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Effects of surface runoff and treated wastewater recharge on quality of water in the Floridan aquifer system, Gainesville Area, Alachua County, Florida

Water-Resources Investigations Report 87-4099

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Abstract

Rates of recharge to the Floridan aquifer system at four sites in Alachua County were estimated and water samples were analyzed to determine if the recharge water had any effects on the water quality of the aquifer. A total of about 33 million gal/day (mgd) recharges the upper part of the aquifer system at Haile Sink, Alachua Sink, and drainage wells near Lake Alice. At the Kanapaha Wastewater Treatment Plant, injection wells recharge an average of 6.1 mgd into the lower zone of the system. The samples of water entering the aquifer system collected at the four sites generally conformed to the drinking water standards recommended by the EPA in 1983. Bacteria and nutrient concentrations were more variable in the recharge water than were other constituents. Organic compounds such as diazinon, lindane, and malathion were occasionally detected in all recharge water, but concentrations never exceeded recommended limits. Bacteria were detected in most wells sampled near the Gainesville recharge sites. The highest counts were from wells near Alachua Sink. At only one site was there a significant difference between the quality of the recharge water and water from the wells sampled, although the recharge water tended to be lower in calcium and iron than water from the Floridan aquifer system. A sample from a well about 150 ft down-gradient of a drainage well near Lake Alice consisted of turbid water with a total phosphorus concentration of 75 mg/l and total nitrogen concentration of 57 ml/l. Water flowing into the drainage well from the lake had a total nitrogen concentration of 1.6 mg/l. Apparently, nutrient rich suspended sediment in inflow to the drainage well settles out of the water and accumulates in cavities in the limestone. Estimated loads entering the aquifer include 3,500 kg/d of chloride, < 0.4 kg/day of lead, 310 kg/day of nitrogen, and 150 kg/day of phosphorus. The effects of the loads were not detected in most monitor wells. Apparently, some of the constituents may settle out, some may be adsorbed by aquifer materials, and the remainder diluted and dispersed by the extremely large volume of water in the aquifer. (Author 's abstract)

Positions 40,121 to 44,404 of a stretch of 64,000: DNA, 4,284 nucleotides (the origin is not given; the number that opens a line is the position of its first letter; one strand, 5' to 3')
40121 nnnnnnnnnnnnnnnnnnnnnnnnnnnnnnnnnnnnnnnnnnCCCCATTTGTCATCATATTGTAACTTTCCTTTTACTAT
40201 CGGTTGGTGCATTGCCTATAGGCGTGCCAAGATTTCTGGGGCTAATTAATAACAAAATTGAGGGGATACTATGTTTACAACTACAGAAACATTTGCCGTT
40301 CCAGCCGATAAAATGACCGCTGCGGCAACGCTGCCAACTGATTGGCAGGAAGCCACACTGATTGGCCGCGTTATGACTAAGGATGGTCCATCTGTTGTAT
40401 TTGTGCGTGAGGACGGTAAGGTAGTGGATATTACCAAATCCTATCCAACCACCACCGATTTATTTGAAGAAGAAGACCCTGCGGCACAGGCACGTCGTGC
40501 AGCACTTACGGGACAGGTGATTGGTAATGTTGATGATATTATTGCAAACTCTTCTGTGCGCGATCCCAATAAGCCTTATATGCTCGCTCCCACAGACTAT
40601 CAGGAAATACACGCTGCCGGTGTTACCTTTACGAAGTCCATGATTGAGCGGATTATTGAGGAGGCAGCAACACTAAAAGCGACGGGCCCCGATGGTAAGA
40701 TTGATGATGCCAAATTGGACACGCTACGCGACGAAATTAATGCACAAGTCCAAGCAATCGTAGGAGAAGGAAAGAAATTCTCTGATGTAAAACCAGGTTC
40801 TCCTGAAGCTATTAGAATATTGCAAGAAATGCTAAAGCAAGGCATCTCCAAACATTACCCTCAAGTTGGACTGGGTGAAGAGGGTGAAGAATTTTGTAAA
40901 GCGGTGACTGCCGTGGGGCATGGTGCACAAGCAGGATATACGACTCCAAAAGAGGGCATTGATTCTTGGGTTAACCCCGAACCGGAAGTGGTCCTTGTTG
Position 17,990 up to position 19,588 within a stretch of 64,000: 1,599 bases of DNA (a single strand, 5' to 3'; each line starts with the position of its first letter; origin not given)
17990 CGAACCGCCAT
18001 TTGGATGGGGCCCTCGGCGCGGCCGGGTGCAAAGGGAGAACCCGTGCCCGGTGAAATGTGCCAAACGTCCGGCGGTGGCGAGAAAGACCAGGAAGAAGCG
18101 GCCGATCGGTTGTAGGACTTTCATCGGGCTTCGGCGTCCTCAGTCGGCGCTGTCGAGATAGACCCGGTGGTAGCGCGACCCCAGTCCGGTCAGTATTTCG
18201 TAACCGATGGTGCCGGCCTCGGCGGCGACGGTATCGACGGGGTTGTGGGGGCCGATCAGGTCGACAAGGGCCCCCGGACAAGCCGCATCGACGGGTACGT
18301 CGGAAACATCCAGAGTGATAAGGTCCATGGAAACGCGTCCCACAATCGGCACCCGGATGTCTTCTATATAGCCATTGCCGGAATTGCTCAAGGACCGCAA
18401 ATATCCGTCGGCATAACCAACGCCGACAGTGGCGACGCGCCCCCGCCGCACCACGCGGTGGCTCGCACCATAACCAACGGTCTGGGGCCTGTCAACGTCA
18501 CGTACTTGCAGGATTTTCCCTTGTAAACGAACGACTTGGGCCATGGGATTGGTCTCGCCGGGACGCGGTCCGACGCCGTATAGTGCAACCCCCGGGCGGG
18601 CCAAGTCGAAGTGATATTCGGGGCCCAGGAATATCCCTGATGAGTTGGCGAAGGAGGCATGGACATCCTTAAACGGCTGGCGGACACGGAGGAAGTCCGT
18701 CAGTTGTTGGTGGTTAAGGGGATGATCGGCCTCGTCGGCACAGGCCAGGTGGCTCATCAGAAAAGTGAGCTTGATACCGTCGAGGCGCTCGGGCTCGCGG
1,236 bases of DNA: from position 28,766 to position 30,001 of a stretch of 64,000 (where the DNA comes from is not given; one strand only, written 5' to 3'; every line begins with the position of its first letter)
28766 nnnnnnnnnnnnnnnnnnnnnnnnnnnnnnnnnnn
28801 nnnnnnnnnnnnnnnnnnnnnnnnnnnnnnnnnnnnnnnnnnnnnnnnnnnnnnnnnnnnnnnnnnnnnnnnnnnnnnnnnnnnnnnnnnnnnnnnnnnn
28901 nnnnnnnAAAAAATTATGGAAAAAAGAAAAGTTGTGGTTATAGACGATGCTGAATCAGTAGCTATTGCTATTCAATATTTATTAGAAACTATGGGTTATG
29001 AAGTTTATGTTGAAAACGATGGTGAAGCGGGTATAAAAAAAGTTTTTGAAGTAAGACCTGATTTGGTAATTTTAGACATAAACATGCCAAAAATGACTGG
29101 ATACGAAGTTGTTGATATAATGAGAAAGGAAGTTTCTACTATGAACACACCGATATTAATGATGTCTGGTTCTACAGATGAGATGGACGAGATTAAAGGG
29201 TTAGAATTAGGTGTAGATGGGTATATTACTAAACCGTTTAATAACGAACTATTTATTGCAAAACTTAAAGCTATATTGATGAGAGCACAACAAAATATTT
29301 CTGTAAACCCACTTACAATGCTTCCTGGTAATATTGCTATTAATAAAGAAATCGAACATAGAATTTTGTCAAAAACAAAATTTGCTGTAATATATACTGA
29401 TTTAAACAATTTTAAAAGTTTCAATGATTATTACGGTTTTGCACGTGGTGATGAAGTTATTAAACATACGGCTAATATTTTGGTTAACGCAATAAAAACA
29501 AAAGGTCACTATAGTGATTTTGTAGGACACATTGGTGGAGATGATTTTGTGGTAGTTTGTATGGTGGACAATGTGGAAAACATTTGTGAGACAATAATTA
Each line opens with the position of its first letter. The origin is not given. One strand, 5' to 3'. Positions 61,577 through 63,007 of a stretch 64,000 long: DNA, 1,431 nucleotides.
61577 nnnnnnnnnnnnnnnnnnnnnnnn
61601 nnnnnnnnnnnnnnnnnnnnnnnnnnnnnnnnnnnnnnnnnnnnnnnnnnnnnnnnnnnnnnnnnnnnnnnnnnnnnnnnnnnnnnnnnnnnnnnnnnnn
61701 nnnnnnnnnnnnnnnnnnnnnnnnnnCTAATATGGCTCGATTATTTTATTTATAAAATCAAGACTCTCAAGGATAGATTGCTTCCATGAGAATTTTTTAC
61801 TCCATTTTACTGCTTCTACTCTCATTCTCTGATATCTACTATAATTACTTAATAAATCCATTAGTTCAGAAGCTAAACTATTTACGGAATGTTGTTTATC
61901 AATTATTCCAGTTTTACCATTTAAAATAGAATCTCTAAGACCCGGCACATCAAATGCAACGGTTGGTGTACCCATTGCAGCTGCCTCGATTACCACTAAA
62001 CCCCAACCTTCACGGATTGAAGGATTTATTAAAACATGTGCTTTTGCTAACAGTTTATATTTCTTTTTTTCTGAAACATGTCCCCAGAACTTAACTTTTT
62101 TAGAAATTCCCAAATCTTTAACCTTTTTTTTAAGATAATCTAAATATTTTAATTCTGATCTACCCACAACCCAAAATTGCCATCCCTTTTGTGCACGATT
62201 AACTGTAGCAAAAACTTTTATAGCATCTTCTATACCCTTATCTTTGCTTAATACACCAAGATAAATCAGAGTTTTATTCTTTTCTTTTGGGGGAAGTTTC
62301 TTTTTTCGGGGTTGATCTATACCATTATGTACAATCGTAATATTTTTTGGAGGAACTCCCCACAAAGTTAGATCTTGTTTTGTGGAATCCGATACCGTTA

Additional Publication Details

Publication type:
Report
Publication Subtype:
USGS Numbered Series
Title:
Effects of surface runoff and treated wastewater recharge on quality of water in the Floridan aquifer system, Gainesville Area, Alachua County, Florida
Series title:
Water-Resources Investigations Report
Series number:
87-4099
Edition:
-
Year Published:
1987
Language:
ENGLISH
Publisher:
U.S. Geological Survey,
Description:
v, 57 p. :ill., maps ;28 cm.